What You Never Knew About Kapok

Posted on July 02, 2013 by Thu Nguyen | 1 comment

 

Do you prefer a Kapok Pillow or a Cotton Pillow?

 

You may have a hard time answering this question because there are so many of us who have never heard of this word before.

 

So, what is Kapok anyways?

 

 

Kapok is a fiber taken from the seed- pod of the tropical kapok tree, also called the silk-cotton tree. Kapok tree blooms uncommonly, typically every 5-10 years. It is productive tree, normally with 4000 fruits growing at any one-time when it does bloom.

 

Harvesting kapok is labor concentrated. Usually, people knock the ripe unopened pods off the tree. However, they can also cut the pods from the tree or harvest it when it falls to the ground. Soon after harvest the fruits are hulled and seeded, the fiber is removed from the pods by hand. Then they are stirred in a basket till the seeds fall and the fiber rises.

 

When the pods get to maturity, if it isn’t harvested, it will break and expose the cotton-like fibers and seed to the wind. The word kapok means both to the tree and to the fiber it produces. It is also known as silk cotton or Java cotton.

 

 

Kapok is:

 

  • Eco-Friendly: is naturally sustainable and biodegradable.

 

  • Light-Weight: 8x lighter than cotton by volume.

 

  • Durable: resists clumping and bounces back to original shape after washing.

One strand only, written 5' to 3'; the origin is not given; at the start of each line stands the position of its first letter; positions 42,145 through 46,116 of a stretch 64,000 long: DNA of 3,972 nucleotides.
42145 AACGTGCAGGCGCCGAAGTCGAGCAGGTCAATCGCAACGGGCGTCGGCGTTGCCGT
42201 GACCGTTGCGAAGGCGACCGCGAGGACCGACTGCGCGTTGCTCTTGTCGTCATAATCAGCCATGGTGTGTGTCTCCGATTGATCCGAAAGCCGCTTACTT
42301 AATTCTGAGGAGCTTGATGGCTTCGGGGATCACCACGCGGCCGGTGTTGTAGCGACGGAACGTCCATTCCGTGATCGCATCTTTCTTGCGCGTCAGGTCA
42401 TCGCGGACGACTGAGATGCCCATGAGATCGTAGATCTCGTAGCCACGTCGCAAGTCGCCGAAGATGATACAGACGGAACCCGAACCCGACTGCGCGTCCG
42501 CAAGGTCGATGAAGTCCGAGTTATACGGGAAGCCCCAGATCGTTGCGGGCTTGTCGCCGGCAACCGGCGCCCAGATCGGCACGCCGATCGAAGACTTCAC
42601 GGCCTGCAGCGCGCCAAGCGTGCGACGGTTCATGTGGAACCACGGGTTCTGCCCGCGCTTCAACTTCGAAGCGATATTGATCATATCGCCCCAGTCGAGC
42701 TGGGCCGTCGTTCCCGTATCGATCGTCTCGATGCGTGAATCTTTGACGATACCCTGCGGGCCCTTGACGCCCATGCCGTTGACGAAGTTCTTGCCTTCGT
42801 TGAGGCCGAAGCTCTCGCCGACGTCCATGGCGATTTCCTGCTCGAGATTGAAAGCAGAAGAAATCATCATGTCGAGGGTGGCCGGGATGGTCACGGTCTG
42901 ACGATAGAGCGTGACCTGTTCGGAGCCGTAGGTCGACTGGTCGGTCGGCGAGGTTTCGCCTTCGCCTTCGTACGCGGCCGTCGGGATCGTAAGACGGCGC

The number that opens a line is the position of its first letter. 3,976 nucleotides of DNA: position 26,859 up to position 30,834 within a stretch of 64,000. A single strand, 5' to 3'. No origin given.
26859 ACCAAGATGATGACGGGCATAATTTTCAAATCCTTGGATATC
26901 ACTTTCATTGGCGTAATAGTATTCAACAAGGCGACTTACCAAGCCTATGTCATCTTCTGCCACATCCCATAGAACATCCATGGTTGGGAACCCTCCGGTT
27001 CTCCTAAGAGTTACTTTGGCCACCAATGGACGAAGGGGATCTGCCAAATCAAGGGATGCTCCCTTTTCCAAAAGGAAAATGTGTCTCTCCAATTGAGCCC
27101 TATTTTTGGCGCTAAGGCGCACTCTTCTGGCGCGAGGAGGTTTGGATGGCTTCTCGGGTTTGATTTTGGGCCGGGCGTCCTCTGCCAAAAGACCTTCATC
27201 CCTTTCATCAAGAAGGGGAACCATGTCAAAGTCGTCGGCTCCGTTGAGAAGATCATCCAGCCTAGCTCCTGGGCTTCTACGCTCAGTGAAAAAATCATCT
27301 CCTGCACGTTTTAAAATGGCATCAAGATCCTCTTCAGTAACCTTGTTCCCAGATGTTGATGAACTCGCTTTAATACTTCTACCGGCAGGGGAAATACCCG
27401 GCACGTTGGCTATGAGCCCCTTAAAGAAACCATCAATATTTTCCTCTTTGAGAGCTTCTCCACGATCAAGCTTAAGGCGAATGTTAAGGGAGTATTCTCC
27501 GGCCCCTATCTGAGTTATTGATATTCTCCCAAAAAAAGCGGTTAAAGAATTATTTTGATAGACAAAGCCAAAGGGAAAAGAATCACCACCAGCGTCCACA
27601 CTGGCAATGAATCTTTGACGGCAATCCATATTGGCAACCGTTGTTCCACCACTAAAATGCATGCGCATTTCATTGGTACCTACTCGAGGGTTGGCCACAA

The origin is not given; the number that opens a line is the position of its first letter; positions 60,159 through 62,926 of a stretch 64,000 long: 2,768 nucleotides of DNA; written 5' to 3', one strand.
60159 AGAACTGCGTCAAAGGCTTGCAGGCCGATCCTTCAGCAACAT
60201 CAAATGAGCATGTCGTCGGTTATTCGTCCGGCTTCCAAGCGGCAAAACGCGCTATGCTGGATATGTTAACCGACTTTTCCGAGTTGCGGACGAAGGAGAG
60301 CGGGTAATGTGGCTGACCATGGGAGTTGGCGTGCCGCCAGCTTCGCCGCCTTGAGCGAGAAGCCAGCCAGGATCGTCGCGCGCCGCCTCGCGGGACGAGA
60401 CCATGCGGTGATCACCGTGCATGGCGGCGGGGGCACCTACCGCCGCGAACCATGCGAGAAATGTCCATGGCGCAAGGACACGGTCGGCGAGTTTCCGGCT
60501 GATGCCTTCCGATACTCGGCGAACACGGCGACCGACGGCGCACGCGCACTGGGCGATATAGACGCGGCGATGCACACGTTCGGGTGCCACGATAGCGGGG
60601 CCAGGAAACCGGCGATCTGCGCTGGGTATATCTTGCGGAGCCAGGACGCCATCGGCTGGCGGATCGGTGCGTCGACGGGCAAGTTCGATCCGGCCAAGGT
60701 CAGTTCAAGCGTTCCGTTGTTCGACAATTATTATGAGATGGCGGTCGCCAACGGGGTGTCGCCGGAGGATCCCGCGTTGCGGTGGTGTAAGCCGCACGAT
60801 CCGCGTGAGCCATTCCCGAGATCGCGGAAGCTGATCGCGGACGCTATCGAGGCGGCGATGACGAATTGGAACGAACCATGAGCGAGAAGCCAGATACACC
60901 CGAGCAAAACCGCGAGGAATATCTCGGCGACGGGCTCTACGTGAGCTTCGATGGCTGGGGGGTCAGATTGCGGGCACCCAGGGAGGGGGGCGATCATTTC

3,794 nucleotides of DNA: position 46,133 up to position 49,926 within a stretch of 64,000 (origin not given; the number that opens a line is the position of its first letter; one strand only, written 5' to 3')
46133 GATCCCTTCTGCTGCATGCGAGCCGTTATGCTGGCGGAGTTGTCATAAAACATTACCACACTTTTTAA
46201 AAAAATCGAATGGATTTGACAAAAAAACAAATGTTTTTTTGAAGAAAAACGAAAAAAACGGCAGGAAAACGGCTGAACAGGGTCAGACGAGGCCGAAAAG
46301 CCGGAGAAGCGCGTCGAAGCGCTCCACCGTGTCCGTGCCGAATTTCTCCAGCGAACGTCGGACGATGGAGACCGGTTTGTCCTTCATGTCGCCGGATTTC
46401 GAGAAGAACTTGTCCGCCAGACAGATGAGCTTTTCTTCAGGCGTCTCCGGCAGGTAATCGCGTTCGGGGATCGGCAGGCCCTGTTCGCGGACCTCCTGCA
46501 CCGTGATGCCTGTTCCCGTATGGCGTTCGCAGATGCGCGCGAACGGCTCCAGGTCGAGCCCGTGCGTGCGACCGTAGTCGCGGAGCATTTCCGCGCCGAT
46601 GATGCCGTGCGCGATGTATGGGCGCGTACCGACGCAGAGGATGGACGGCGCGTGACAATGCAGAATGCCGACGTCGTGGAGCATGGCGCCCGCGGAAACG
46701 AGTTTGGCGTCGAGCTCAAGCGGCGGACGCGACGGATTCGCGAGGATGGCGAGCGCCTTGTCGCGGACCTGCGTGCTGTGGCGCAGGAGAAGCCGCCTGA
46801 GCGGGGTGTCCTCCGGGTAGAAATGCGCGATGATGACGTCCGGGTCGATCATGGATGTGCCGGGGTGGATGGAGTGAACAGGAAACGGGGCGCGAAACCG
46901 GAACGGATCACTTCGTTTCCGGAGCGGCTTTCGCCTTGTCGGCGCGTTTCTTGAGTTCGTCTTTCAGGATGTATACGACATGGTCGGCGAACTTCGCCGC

• Hypoallergenic: helps minimize the likelihood of developing allergies or experiencing an allergic reaction.

 

  • Soft & Plush:  is luxuriously high-loft.

 

  • Easy Care: is machine-washable safe

 

What is the silk cotton?

 

 

Silk Cotton is a soft white fibrous substance that surrounds the seeds of a tropical and subtropical plant and is used as a textile fiber. Cotton fiber consists of virtually pure cellulose and is produced from plants of the genus Gossypium of the mallow family, Malvacae. The cotton plant produces large showy, white, creamy or yellow flowers that fall off to leave a large capsule, or cotton boll that contains both the seeds and a mass of white, downy cotton fiber. 

 

 

 

Cited

Cotton, http://www.wildfibres.co.uk/html/cotton.html, July 1, 2013

Kapok, http://www.wildfibres.co.uk/html/kapok.html, July 1, 2013.Cotton Fibers, http://www.engr.utk.edu/mse/Textiles/Cotton%20fibers.htm, July 1, 2013


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1 Response

P Chellamuthu
P Chellamuthu

August 05, 2014

We need more detail about cotton

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